What Eats Porcupines?

What Eats Porcupines? What Do Porcupines Eat? 


The porcupine is most recognized for its ferocious appearance and spiky spikes, which help it defend against predators. This sizable rodent is found in both the northern regions of South America and North America, as well as the “Old World.”  Porcupines are consumed by a wide variety of creatures, including scavengers and carnivores.

What Eats Porcupines? Person Feeding The Porcupine
What Eats Porcupines? Person Feeding The Porcupine

Many animals love porcupines as food despite their sharp quills. The quills are extremely sharp, modified hairs. They are just loosely affixed to the porcupine’s skin, so if it is harmed, they will come free with ease. The porcupine’s quills, which may reach a length of 10 inches, offer superior protection from potential predators.

Some predators may be deterred by the quills, but others are not. Porcupines are preyed upon and eaten by wolves, hyenas, leopards, and lions.  By swiftly killing and devouring the porcupine, these animals can evade the quills. So, there is not much time left for the quills to cause harm.

1. Coyotes 

In North America, coyotes are widespread and inhabit a range of environments, such as wetlands, woodlands, prairies, and deserts. Usually, coyotes hunt by following their prey until they are in a position to jump.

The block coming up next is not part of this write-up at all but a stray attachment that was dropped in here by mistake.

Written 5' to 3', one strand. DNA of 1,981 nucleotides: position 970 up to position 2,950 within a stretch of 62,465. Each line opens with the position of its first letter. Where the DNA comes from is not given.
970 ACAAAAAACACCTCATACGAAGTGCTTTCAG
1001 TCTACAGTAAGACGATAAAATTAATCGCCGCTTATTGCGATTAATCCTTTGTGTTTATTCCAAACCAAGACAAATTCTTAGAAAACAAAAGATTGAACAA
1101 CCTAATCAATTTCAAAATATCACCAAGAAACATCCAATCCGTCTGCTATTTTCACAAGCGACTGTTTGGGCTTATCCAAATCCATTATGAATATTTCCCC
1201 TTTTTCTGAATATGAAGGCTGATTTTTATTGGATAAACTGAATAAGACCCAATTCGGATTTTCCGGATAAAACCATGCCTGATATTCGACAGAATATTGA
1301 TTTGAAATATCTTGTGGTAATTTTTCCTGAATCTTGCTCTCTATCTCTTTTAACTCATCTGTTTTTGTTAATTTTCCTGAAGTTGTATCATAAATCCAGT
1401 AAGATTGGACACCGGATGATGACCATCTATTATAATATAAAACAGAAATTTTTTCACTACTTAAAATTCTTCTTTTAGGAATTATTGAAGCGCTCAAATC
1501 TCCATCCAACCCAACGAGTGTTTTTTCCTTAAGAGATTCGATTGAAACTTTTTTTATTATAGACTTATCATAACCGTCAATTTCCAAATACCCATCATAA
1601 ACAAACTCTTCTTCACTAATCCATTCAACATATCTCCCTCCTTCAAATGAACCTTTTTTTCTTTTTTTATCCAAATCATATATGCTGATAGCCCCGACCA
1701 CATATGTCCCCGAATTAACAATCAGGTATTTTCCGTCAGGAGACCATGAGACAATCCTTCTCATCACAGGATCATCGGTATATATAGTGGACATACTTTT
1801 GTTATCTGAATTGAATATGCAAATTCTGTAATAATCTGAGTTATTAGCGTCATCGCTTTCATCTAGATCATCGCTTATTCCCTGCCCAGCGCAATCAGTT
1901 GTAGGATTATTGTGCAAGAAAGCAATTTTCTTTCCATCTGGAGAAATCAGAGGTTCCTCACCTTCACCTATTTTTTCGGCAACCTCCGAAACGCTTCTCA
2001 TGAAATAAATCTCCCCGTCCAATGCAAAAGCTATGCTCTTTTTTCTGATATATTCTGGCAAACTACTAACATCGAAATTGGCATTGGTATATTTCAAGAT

Even while coyotes are smaller than their grey wolf relatives, they may yet wreak a great deal of damage to homes and feed on other birds and poultry. Their diverse diet enables them to prey on rodents, lambs, rabbits, and hares. 

Coyotes have been observed attacking porcupines in pairs, throwing them onto their backs and nibbling on their bellies. It is only known that older, more seasoned coyotes do this; younger coyotes have been observed to hurt themselves on the porcupine quills.

2. Wolverine 

The wolverine is a predator that lives in North America and mostly eats porcupines. These are the creatures that are notorious for regularly killing adult porcupines. Wolverines inhabit regions with an abundance of trees in both North America and Canada. Although they are single, they gather as a little family throughout the winter. Because of their great strength, wolverines may easily take down larger animals than themselves.